I did not lift the front of the bike for the bleeding. It seemed like too much of a hassle and my research showed that it is not really necessary if you have time and patience. Before filling up the radiator, I loosened up the bleed screw on top of the radiator and removed the water pump drain bolt. I poured the coolant VERY slowly into the radiator to minimize trapped air. Once a steady stream of coolant started coming out of the water pump drain hole, I put the drain bolt back on and torqued it to spec. I then continued to fill up the radiator very slowly. I frequently squeezed the radiator hoses while filling up the radiator. I tightened up the radiator bleed screw once a steady stream of coolant started coming out of it. After the radiator was full, I filled up the coolant reservoir to its max level. I then started up the bike with the radiator cap off. The coolant level in the radiator dropped some once the motor got going. I then topped off the radiator and put the radiator cap back on. Topping off the radiator and putting the cap back on happened within the first minute or two of the motor running. I then let the motor come up to full operating temperature and waited until the radiator fans turned on. I then shut off the motor and let the bike completely cool down. I waited until the next day to remove the radiator cap and top off the coolant level in the radiator and also in the plastic reservoir. By following this procedure, I was able to get most of the air out. Any remaining air in the system should slowly work its way out over the next few hundred miles, so keep checking the coolant level in the reservoir and top it off as may be necessary. Hope this helps!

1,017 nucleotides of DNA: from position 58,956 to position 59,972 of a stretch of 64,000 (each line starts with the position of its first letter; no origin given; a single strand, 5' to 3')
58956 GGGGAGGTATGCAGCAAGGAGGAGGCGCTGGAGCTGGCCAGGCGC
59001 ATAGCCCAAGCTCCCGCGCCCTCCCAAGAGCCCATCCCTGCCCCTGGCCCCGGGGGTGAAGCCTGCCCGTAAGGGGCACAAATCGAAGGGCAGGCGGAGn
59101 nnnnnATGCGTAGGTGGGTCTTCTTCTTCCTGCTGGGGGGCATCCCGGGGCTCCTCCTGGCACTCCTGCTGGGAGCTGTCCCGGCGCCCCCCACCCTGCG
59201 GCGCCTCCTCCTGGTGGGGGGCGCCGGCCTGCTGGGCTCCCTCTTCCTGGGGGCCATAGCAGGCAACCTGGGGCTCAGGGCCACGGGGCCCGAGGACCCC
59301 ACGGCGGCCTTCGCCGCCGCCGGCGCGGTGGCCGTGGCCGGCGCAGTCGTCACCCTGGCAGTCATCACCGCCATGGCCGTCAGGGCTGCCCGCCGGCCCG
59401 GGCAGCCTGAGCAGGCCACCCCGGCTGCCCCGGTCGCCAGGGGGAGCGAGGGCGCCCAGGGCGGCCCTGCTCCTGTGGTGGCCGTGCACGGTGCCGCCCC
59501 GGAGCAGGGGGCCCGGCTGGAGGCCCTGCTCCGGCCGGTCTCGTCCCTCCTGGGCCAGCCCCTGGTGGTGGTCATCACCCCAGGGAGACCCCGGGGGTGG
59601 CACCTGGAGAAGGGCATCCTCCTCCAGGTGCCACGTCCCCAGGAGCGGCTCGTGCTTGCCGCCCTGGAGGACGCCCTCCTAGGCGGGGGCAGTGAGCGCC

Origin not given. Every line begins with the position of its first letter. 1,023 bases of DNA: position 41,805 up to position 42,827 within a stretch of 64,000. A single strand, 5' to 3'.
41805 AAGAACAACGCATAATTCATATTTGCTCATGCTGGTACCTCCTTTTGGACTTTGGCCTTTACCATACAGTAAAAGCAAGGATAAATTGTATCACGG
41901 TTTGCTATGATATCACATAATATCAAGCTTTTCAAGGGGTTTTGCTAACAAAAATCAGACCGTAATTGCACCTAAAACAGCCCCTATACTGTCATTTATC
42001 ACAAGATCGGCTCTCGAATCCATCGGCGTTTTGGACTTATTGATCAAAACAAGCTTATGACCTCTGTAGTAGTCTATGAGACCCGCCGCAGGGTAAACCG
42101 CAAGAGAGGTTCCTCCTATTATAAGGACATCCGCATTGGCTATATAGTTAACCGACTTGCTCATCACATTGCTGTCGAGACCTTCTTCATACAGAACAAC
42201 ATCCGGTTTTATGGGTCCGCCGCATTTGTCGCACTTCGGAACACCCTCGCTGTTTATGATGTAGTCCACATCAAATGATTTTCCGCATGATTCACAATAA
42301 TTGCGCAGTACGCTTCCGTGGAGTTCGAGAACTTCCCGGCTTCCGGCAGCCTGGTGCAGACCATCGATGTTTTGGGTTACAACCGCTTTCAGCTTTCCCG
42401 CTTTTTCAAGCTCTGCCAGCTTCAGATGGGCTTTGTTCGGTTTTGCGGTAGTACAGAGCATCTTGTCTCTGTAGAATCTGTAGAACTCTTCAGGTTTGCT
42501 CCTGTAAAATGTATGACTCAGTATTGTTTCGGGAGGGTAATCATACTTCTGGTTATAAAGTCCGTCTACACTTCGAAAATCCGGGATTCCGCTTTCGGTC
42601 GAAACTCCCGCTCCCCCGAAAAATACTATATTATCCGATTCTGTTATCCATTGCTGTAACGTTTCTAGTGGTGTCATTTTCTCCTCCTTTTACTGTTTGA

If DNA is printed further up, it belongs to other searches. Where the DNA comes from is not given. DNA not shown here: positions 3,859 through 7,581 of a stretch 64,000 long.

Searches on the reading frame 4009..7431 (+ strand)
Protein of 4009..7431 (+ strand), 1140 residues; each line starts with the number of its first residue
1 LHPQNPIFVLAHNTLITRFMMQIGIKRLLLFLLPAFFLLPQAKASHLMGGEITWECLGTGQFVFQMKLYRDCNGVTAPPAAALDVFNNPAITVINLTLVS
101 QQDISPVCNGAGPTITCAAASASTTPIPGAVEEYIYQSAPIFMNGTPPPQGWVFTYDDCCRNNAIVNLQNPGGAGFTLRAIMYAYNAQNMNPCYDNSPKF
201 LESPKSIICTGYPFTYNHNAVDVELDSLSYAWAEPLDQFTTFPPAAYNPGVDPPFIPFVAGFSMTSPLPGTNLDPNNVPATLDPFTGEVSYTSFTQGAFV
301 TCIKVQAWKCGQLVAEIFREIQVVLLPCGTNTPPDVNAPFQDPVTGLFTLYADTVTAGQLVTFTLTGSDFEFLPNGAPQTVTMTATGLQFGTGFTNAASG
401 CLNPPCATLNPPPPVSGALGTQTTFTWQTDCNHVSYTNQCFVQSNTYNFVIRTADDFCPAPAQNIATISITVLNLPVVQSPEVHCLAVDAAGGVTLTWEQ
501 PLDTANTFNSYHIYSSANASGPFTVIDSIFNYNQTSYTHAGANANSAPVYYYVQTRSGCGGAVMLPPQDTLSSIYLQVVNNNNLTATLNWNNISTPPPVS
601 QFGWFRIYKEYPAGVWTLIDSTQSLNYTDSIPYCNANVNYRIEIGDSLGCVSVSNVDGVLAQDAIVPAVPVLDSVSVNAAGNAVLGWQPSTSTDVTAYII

I didn't even do that, I just filled everything up then ran the motor until the fans kicked in then let it cool overnight. Next morning the overflow bottle was empty, filled it back up and went for a ride. After it cooled again the overflow bottle was about half full, topped up again and that was it.